John Cabot University does not discriminate on the basis of disability or handicap. Students with approved accommodations must inform their professors at the beginning of the term. Please see the website for the complete policy.

SCHEDULE

Program:

 Unit    1                   Introduction to the Course.  Methodology.  Definitions. 

 (Jan. 18, 20)                                                                                                                            (Mahler, p. xix-xxiv; Powell, p. 1 - 17; assigned readings)

 Unit    2                   Comparative Political Analysis.  The Political System.  Political Culture.  The Comparative Method.

(Jan. 25, 27)                                                                                                                                (Mahler, p. 1 - 26; Powell, p. 18 - 37; assigned readings)

 Unit    3                   Constitutions and Ideologies.  Constitutions as Political Structures.  Ideologies.  Classification of Regimes

(Feb. 1, 3)                                                                                                                                    (Mahler, p. 27 - 48; Powell, p. 38 - 45; assigned readings)

 Unit    4                   Legislative Institutions.  The Legislative Process.  Executive Institutions.  Coalition Governments.

(Feb. 8, 10, 12)                                                                                                                           (Mahler, p. 49 - 107; Powell, p. 46 - 56; assigned readings)

 Unit    5                   Judicial Institutions.  The Idea of Law.  Political Behavior.  Political Environment.  Role of the Political Elite.

(Feb. 15, 17)                                                                                                                           (Mahler, p. 108 - 153; Powell, p. 57 - 74; assigned readings)

 Unit    6                   Pluralism.  Corporatism.  Interest Groups.  Political Parties.  Social Movements.

(Feb. 22, 24)                                                                                                                           (Mahler, p. 154 - 176; Powell, p. 75 - 80; assigned readings)

 Unit    7                   The British Political System.  The British Constitutional System.  Executive and Legislative Structures.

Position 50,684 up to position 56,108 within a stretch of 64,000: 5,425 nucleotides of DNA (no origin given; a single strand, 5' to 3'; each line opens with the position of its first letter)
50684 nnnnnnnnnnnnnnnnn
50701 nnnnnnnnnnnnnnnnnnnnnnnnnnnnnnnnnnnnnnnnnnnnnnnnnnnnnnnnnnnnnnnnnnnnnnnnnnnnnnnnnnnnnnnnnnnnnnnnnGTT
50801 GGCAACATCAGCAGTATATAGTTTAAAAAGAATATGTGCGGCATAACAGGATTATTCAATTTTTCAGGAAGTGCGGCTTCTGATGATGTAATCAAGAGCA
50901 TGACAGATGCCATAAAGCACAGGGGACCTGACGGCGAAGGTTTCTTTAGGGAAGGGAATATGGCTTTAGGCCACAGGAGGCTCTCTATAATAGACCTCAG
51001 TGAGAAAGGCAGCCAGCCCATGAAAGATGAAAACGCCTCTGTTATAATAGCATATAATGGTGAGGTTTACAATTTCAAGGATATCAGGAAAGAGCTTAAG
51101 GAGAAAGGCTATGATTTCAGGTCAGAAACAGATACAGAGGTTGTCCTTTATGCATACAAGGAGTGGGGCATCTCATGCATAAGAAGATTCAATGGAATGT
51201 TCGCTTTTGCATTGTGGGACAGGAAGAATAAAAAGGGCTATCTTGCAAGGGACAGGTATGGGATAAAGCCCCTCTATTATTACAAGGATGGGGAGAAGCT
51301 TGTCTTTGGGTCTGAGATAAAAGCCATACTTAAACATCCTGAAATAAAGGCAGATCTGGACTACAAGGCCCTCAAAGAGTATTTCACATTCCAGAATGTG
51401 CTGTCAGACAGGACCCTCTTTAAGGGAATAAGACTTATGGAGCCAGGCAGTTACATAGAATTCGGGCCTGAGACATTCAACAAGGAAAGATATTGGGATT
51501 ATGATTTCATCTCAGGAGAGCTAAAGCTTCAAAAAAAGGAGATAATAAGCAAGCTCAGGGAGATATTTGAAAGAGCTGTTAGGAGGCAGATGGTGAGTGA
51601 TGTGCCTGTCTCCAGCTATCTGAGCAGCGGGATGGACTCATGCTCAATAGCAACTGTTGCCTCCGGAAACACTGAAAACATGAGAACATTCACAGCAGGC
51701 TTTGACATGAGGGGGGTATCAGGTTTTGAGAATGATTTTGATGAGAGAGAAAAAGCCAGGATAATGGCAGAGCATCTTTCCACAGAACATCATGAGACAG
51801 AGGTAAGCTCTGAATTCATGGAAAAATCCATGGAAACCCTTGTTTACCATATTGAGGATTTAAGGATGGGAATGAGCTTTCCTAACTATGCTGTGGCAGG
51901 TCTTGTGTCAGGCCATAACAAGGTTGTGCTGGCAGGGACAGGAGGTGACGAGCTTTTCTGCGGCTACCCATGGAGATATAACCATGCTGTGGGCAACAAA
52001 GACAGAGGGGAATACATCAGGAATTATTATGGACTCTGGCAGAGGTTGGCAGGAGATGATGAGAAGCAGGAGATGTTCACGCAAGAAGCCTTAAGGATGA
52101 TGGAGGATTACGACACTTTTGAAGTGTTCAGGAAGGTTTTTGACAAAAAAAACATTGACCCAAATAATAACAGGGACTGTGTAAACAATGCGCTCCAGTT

(Mar. 1, 3*)                                                                                                                             (Powell, p. 194 - 228; Powell, p. 81 - 94; assigned readings)

                    * MIDTERM EXAM

 Unit    8                    The German Political System.  Federalism.  Executive and Legislative Structures.  Policymaking.

(Mar. 15, 17)                                                                                                                           (Mahler, p. 262 - 291; Powell, p. 95 - 105; assigned readings)

 Unit    9                   The Italian Political System.  Italian Power Structure.  State Institutions. Political Culture. Political Parties.

(Mar. 22, 24)                                                                                                                                                          (Powell, p. 106 - 122; assigned readings)

 Unit  10                   The European Union.  European Commission, European Union Council.  European Parliament.

 (Mar 29, 31*)                                                                                                                                                     (Powell, p. 123 - 132; assigned readings)

                    * PROJECT  PROPOSAL

Unit  11                   Political Systems Compared.  Policy-Making Process.  Public Policy.

 (Apr. 5)                                                                                                                          (Mahler, p. 176 - 193; Powell, p. 133 - 145; assigned readings)

 Unit  12                   The Russian Political System.  Ideology.  The Political Heritage.  Federalism.  Political Succession.

(Apr. 11, 14)                                                                                                                       (Mahler, p. 323 - 352; Powell, p. 146 - 166; assigned readings)

 Unit  13                   The Chinese Political System.

 (Apr. 19, 21)                                                                                                             (Mahler, p. 354 – 387; Powell, p. 167 - 182; assigned readings)

 Unit  14                   Globalization.  Integration and Interdependence. 

 (Apr. 26,28*)                                                                                                                                                       (Powell, p. 182 - 200; assigned readings)

                  * FINAL RESEARCH PROJECT  * PORTFOLIO

 (May 3 - May 7, t.b.s.*)

                          * FINAL EXAM

Films/Audiovisual Materials Sessions:

(1.   (date t.b.s.) at 19:30)          “on power”

(2.  (date t.b.s.) at 19:30)           “on diversity”

(3.  (date t.b.s.) at 19:30)           “on ideology”